To begin with, the researchers activated the electrodes one by one, thereby triggering the appearance of a single phosphene. Gómez remembers telling them, “I’m seeing a dot.” As her brain became educated, the researchers increased the complexity of the stimulation, ramping up the number of electrodes they activated at a time. “They made it more complex and I started to see narrow bars, wide bars, squares... and then I learned to distinguish patterns. I got to perceive a human face and the face of a dog.” She was even able to play a simplified version of Pac-Man in which she had to avoid getting caught. “It was – how should I put it – a real experience,” she says. “I’m at a loss for words.”
In the detection of patterns and shapes, the patient went from a success rate of 81.4% to 100%. In the last month of the six-month experiment, the team went further and investigated her perception of letters using the activation of 16 electrodes simultaneously. Gómez was able to distinguish some, such as L, C, V and O, with a 70% success rate. But they could not induce the perception of the entire alphabet and are not sure why.
Almost everything in the research is so new that there are no precedents to compare it with. For example, they had to keep adjusting the electrical signal until they identified the threshold needed to achieve a response from Gómez’s brain. Attempts to stimulate the brain to help blind people regain at least some vision date back to the 1970s. But it was always stimulation from the outside. In this case, they open the head and go directly into the brain. Unlike electrode systems placed on the scalp, which operate in the range of a milliampere –an ampere being a measure for small electric currents – these direct implants significantly lower the amperage. The proximity allows for higher resolution with less current, but it was necessary to finetune the system to avoid excessive stimulation. Gómez’s average threshold was put at 66.8 microamperes.
According to Jaume Català, ophthalmologist at the Catalan hospitals, Sant Joan de Déu and Bellvitge, the results of this research are “a milestone in artificial vision with cortical stimulation.” But he promptly tempers his enthusiasm, explaining: “This is an individual case and a pilot study.” The approach, he says, is capable of proposing potential solutions for patients who once had vision and have lost it completely, either due to retinal or optic nerve alterations. But, he adds, the visual cortex must be functional. “We are still far from achieving functional vision because of the implants’ durability and predictability, and the need to study and better understand the complex and multiple pathways of the visual areas of the cortical region,” he says.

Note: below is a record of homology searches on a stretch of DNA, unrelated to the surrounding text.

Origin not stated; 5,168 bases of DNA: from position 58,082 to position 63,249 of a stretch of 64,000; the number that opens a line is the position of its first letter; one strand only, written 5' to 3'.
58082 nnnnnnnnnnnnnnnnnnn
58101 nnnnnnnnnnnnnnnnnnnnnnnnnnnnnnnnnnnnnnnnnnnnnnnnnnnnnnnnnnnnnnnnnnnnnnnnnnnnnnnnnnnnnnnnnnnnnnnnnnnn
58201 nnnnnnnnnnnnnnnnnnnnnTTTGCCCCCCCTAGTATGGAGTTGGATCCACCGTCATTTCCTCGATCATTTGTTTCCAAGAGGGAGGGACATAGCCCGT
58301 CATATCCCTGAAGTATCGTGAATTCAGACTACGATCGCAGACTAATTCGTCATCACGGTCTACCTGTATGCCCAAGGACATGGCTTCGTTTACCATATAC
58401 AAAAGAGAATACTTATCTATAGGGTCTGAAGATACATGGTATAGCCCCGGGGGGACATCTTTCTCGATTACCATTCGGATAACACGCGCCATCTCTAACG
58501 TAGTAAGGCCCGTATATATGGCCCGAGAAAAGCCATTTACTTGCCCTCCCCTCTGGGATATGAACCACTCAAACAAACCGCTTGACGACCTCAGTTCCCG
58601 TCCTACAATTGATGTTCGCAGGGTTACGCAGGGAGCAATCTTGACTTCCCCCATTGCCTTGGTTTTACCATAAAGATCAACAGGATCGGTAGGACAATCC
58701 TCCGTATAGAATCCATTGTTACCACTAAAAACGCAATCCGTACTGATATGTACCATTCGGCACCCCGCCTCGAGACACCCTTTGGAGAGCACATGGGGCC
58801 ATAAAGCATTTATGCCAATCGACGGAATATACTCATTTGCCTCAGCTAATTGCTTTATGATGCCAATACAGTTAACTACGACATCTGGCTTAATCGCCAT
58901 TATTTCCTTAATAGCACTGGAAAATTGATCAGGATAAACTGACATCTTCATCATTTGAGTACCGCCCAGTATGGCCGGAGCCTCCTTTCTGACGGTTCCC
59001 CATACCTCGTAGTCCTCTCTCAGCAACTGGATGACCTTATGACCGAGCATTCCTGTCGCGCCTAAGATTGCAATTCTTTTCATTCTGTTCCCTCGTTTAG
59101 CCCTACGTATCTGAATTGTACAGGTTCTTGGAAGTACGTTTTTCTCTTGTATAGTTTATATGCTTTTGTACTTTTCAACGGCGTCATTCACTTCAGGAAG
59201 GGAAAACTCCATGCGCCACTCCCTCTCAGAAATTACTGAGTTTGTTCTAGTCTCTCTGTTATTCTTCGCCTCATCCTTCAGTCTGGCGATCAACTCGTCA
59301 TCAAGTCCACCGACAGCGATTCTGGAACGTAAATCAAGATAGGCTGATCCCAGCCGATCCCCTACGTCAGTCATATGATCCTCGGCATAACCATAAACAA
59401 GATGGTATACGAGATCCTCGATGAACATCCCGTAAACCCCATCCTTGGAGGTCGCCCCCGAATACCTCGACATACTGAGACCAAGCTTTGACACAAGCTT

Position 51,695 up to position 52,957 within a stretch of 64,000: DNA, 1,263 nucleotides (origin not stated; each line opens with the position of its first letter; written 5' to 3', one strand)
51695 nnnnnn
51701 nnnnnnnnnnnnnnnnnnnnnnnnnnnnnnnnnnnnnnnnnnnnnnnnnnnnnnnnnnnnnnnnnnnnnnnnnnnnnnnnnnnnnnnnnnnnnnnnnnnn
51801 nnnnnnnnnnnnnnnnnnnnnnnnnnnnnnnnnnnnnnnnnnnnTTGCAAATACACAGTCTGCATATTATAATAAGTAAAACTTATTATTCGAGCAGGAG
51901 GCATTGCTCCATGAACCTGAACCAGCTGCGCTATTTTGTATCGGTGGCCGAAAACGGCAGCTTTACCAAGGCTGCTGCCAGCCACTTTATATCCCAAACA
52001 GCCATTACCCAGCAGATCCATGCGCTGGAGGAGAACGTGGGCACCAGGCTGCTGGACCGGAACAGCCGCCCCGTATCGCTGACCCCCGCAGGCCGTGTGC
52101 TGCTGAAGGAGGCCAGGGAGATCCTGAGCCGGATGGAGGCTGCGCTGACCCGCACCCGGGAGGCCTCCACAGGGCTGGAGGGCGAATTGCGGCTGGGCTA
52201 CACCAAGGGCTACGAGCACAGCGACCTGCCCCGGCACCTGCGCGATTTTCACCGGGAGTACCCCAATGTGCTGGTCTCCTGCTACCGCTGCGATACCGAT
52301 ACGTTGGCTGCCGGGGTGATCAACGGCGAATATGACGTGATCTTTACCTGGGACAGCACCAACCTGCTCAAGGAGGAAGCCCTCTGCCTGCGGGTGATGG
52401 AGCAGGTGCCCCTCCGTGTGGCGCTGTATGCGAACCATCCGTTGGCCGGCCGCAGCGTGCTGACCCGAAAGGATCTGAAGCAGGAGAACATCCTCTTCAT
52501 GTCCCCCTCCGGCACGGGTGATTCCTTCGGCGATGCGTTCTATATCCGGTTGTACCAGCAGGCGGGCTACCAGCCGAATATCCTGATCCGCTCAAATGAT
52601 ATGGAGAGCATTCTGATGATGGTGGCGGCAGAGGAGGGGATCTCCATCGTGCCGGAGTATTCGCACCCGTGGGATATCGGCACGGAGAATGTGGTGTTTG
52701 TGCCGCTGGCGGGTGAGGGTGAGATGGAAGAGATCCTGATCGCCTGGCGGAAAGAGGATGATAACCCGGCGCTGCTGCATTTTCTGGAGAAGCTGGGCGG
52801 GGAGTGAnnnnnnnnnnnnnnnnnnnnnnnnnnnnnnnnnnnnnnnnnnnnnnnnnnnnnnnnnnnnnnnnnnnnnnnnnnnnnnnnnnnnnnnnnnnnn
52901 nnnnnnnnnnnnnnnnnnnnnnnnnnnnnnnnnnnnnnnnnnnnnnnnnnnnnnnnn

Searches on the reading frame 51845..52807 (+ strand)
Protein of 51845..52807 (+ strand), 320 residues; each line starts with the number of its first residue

The research also serves to underscore how much remains to be done in the field. For people like Gómez to be able to take advantage of the results of research of this type, several problems still need to be solved. One is the number of electrodes. The 96 used here, which occupy a square measuring 4x4 millimeters, would have to be greatly increased. Fernández’s team published an experiment in the journal Science in which they used a plate with 1,024 electrodes to study brain response, “but it was on monkeys that could see,” he says.
Another problem is that Gómez had to be connected to a central unit while participating in the tests. Once she was done, she would unhook and stop seeing the phosphenes. Transmitting and receiving wirelessly would require the kind of electrical current that could create other problems. “We need more data,” says Fernández. In a bid to get more, they have extended the trials to other volunteers. “We have received requests from all over the world from people hoping to see again, but that is not going to happen; this is research. We are looking for people like Berna, who know they are not going to see again. Otherwise, we could do them a great deal of harm.”
Bernardeta Gómez insists that she does not feel particularly nostalgic about having been able to see certain things again over the space of a few months. She explains: “I knew where I was going with this. It was very clear to me that I wasn’t going to recover my sight, but I feel a great personal satisfaction and that’s my compensation.”